Stanford Medicine Newsletter Updates For the Local Community

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Sound Bites

“I personally do not believe menopause is a disease state or that the decline in estrogen contributes to disease, with maybe the exception of bones.”

Marcia Stefanick, PhD, professor of medicine at the Stanford Prevention Research Center, on how the issue of hormone treatment for menopause continues to be hotly debated five years after the publication of a landmark study from the Women’s Health Initiative. Stefanick is chair of the national steering committee for the WHI study.

Philadelphia Inquirer, July 29


“By the end of next month, we expect 80 million people to be covered, roughly the size of the country of Germany.”

S.V. Mahadevan, MD, assistant professor of surgery, on the medical school’s partnership with the Emergency Management and Research Institute to develop a 911-type emergency medical system in India.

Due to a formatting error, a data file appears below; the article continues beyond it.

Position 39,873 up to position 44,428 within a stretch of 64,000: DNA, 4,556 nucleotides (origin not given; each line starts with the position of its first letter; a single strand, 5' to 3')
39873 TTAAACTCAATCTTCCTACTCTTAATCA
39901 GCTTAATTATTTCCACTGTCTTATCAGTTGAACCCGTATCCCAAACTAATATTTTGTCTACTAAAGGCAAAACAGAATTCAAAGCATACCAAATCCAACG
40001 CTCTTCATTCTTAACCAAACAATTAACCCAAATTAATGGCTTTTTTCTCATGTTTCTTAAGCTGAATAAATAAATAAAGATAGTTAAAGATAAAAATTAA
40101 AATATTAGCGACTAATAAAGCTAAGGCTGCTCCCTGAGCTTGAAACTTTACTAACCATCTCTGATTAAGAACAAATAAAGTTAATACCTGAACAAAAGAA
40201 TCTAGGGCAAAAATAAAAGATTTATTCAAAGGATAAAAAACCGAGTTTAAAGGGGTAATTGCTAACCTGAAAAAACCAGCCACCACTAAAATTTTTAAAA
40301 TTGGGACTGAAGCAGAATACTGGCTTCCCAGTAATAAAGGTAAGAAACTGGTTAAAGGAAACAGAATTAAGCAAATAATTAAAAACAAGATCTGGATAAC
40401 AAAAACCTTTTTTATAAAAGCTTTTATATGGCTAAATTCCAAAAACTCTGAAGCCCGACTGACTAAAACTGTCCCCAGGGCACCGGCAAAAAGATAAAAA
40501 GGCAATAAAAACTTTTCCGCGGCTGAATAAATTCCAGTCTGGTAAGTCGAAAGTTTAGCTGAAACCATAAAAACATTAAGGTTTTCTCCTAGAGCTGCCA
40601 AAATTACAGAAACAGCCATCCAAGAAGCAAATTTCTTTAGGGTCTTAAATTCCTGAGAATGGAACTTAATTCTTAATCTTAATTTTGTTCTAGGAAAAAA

Palo Alto Daily News, May 10


“We can start to sort of speak the language of the brain using optical excitation.”

Karl Deisseroth, MD, PhD, assistant professor of bioengineering and of psychiatry and behavioral sciences, on a technique that uses light to control the activity of brain cells. The remote-control technology may someday serve as a treatment for neurological and psychiatric disorders.

New York Times, Aug. 14


“It’s very difficult for folks to move away from something that has been so widely accepted.”

David Cornfield, MD, professor of pediatrics, on a new study that found that universal tuberculosis testing in kindergarten-age children is outdated and a waste of money.

San Francisco Chronicle, July 7


“This is arguably the most important topic anyone will have in life, and education about it stops in high school unless you pursue a health-care career.”

Paul Auerbach, MD, clinical professor of surgery, on the importance of paying attention to medical symptoms.

Forbes.com, July 31

 

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